Follow-up questions: These are questions that follow up on the UX designer’s previous answers and ask them to elaborate, clarify, or justify their responses. They usually start with words like “Can you explain”, “Can you give an example”, “How did you”, or “What was the outcome”. For example, you could ask:

  • Can you explain how you measured the impact of your design solution on user behavior and satisfaction?
  • Can you give an example of a project where you faced a challenge or a conflict and how did you overcome it?
  • How did you validate your assumptions and hypotheses in your user research?
  • What was the outcome of your usability testing and how did you incorporate the feedback into your design iterations?

Scenario-Based Questions and Problem Solving: Another type of question that can help you evaluate the UX designer’s problem-solving and design-thinking skills is scenario-based questions. These are questions that present the UX designer with a real-world UX challenge that they have to solve in a limited time. For example, you could ask them to:

  • Design an app that helps people discover hidden gems and local experiences in popular tourist destinations
  • Design a landing page that increases conversions for an online course
  • Design a chatbot that provides customer support for an online store

To conduct scenario-based questions effectively, you should follow these steps:

  • Present the scenario and the problem clearly and concisely
  • Provide any relevant information or constraints, such as user personas, business goals, technical limitations, etc.
  • Ask the UX designer to think aloud and explain their approach and rationale
  • Observe how they apply the UX design process, methods, tools, and outcomes
  • Measure their creativity and innovation in their solutions
  • Give feedback and follow-up questions to assess their performance

As you embark on the journey of interviewing software developers, JB Hired is here to provide support. Explore our thoughtfully curated compilation of best interview questions, designed to help you pinpoint exceptional talent within the field.

Step 4: Evaluation

Once the interview is done, it's time to assess how well the candidate did using certain predetermined standards. Think about their ability to think critically about design, their creativity, how easy their designs are to use, how they look, and their technical skills. Also, consider how well they fit in with your company's culture and values. It's important to compare the candidates fairly and choose the one who matches your needs. Getting input from other interviewers or people involved in the process can help you make a better choice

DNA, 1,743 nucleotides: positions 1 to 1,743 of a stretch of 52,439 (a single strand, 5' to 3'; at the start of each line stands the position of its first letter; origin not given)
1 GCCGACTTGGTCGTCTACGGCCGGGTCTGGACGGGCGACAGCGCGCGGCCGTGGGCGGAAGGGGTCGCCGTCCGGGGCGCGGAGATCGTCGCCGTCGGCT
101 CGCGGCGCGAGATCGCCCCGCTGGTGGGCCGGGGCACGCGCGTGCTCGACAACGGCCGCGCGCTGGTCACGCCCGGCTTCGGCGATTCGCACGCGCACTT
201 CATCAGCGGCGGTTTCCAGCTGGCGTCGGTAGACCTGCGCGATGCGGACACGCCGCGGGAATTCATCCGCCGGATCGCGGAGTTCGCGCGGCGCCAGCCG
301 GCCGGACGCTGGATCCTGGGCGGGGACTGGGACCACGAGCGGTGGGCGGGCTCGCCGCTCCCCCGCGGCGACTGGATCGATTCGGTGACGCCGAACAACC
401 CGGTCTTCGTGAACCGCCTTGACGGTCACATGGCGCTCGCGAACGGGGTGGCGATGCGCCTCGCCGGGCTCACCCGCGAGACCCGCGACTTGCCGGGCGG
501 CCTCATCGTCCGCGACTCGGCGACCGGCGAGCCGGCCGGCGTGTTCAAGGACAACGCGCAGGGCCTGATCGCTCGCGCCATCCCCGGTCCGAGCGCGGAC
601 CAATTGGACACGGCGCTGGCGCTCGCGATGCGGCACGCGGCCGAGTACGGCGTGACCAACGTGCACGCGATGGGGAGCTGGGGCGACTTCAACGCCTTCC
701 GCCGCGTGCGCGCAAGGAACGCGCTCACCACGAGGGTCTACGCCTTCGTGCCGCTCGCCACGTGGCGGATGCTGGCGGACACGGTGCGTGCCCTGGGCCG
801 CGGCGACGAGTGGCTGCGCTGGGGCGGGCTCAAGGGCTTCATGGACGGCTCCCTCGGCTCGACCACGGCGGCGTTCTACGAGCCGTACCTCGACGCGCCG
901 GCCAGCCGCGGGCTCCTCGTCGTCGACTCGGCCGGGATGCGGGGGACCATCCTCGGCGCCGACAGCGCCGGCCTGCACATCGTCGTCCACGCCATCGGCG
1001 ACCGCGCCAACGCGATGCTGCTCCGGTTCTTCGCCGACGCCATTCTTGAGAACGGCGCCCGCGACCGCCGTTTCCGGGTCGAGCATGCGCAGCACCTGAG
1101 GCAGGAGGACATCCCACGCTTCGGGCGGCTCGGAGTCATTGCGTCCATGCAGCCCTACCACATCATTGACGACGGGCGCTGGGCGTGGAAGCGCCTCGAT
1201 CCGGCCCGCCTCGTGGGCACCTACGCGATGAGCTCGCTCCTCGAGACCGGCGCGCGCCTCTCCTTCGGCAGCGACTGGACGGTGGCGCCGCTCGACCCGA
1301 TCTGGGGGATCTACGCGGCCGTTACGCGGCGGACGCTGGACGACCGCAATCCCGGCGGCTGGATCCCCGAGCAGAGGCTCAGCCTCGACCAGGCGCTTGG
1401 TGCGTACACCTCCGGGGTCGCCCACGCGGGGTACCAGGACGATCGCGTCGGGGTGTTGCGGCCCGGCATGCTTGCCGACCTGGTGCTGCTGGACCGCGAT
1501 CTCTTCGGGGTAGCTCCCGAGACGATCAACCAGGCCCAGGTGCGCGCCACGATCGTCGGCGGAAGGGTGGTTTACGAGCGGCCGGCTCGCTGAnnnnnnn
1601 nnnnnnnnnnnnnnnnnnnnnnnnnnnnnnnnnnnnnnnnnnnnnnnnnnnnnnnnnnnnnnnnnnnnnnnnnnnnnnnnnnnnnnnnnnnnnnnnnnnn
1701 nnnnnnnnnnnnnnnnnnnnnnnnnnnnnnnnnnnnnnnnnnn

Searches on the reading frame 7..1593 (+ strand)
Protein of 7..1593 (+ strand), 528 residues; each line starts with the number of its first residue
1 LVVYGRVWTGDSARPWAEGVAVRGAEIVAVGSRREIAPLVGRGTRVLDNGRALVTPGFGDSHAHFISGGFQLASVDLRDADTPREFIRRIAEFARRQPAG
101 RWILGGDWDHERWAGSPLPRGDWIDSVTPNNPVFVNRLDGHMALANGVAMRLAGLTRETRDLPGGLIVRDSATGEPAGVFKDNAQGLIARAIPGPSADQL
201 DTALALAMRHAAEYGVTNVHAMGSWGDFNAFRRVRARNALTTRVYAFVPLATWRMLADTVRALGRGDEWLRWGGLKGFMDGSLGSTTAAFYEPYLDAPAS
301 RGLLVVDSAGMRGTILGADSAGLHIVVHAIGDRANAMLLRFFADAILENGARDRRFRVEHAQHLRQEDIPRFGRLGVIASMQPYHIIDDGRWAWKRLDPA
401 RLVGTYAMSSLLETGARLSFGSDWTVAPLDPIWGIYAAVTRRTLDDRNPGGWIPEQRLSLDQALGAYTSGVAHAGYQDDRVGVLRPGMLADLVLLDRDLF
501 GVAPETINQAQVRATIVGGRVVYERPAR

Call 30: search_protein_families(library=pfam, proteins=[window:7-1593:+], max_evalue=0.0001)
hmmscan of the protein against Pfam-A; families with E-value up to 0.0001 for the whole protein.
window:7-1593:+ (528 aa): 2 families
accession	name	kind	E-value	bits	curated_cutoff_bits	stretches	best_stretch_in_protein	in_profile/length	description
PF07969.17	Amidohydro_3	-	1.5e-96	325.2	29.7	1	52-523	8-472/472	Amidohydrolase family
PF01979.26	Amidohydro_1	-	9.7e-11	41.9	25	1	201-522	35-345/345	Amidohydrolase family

• Review the candidate’s answers to the open-ended and behavioral questions. Look for signs of their UX design knowledge, skills, and experience. See if they can explain their design decisions, justify their choices, and provide examples of their previous work. Assess their ability to handle feedback, collaboration, and conflict.
  • Review the candidate’s performance on the design challenge. Look for how they approached the problem, what questions they asked, and what solutions they proposed. Evaluate their design thinking, creativity, usability, aesthetics, and technical skills. See if they followed the UX design principles and methodologies, such as user research, information architecture, wireframing, prototyping, and usability testing.
  • Review the candidate’s fit with your company’s culture and values. Look for how they interacted with you and other interviewers, how they expressed their personality and attitude, and how they aligned with your company’s vision and mission. See if they share your company’s values, such as innovation, collaboration, or customer satisfaction.

Looking to boost your candidate closing rates? Be sure not to overlook our comprehensive guide on how to improve candidate experience.


And now we are coming to the end of this article on interviewing a UX designer. We hope you have enjoyed and learned some useful tips and techniques to help you interview the UX designer. By following the steps in this article, you should be able to effectively and confidently interview a UX designer. A good UX designer can make a huge difference in your product’s success and user satisfaction.

On the hunt for the perfect UX Designer? JB Hired is here to lend a hand. Our expertise lies in identifying top-tier UX designers within the industry. Contact us via the form below to schedule a free consultation. Let JB Hired take the lead in locating exceptional UX designers who are the right fit for your requirements.